Stuffing Dollar Bills Between Boobs at Pumps Bar With Cult of Youth
Everyone has different preferences in strippers. Beverly likes the girl with blown out flower tattoos and cheap hair extensions who looks like a biker's girlfriend. Also: the pale, thin, red haired girl with a mole on her tiny ass. One friend likes the tattooed babe with the mohawk, and actually gets a lap dance from her, which he enjoys. Drummer Cory tells me he is an ass guy. "I think smaller breasts are beautiful, larger breasts are just fine...I like ass." It appears to be his lucky day.
I am at Pumps Bar in the culmination of many hours of after-partying with Cult of Youth, a goth band in the broadest, sloppiest, most catch-all sense of the word that cringes tastefully (and probably correctly) if you call them that. Everyone is having a good time, but it was not always a foregone conclusion that we would end up here. It took several hours of drinking beforehand.
Let's back up. We're at 285 Kent and Cult of Youth are playing a visceral set of their tough-to-categorize music. Some of the band's members have that "Hitler youth" haircut favored by industrial dudes everywhere, but their sound is more dark neo-folk. At times during the show, barefoot frontman Sean Ragon sounds like he could be singing an Irish drinking song, a suggestion to which he will later reply, "Well, I am from Boston." The post punk bass lines, dissonant chords and distorted climaxes balance out his warm singing and occasional screams. Like Nick Cave and the Bad Seeds, it appeals to my gothic sensibilities without being specifically of the genre.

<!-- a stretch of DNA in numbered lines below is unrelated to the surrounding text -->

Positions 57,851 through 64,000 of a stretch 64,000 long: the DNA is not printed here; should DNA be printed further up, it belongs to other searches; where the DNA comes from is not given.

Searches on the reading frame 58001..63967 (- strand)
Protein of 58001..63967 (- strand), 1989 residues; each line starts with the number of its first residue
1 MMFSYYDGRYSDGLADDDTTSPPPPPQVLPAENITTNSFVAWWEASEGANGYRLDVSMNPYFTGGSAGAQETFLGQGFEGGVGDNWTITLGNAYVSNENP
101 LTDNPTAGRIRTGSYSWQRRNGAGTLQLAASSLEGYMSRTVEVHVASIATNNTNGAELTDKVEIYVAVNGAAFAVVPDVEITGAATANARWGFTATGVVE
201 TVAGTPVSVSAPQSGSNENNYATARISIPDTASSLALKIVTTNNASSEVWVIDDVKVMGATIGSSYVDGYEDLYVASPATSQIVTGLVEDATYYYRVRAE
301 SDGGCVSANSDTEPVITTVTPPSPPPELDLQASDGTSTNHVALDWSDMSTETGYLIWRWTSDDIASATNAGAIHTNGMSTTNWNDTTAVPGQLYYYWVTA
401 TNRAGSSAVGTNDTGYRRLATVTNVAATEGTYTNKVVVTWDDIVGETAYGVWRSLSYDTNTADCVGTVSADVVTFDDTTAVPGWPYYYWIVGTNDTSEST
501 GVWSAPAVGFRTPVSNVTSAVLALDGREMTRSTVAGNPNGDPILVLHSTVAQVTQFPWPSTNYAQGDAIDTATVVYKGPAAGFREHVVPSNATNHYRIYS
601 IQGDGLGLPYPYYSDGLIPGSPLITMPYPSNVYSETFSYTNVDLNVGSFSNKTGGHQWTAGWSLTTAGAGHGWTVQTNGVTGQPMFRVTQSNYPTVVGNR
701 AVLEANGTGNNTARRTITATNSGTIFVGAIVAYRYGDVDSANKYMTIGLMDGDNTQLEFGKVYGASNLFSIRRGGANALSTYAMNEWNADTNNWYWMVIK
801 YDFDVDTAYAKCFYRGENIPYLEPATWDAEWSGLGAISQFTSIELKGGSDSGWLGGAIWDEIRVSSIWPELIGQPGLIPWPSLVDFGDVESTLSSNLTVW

After the show, we mill around and decide where to go. I float the idea of Pumps, which is always a good idea when trying to jumpstart some fun with new friends. Bassist Jasper and his wife are immediately psyched. They don't often have Saturdays off and haven't been to Pumps in forever. Some of the other guys think it's cheesy. Instead, we decide to go to The Flat for a friends birthday and free drinks.
We arrive at The Flat, where dubstep music blares at an unpleasant volume (any). Jasper and his wife sit in the alcove located as far from the speakers as possible, and Jasper tells me the story of when he last went to Pumps 11 years ago. A friend of his from the band the Casualties had to make a quick stop before dropping him off at home after a wild night out. "I thought he was getting milk, but he was going to Pumps, and when we walked in, the music stopped. It was not cool. I actually don't remember much past that. I'm assuming he bought me drinks. It was terrifying."
Jasper's wife has her own strip club story. She says once, when she was in New Orleans, a friend bought her a lap dance. The stripper danced for the wrong person by mistake, a prude who didn't exactly appreciate it.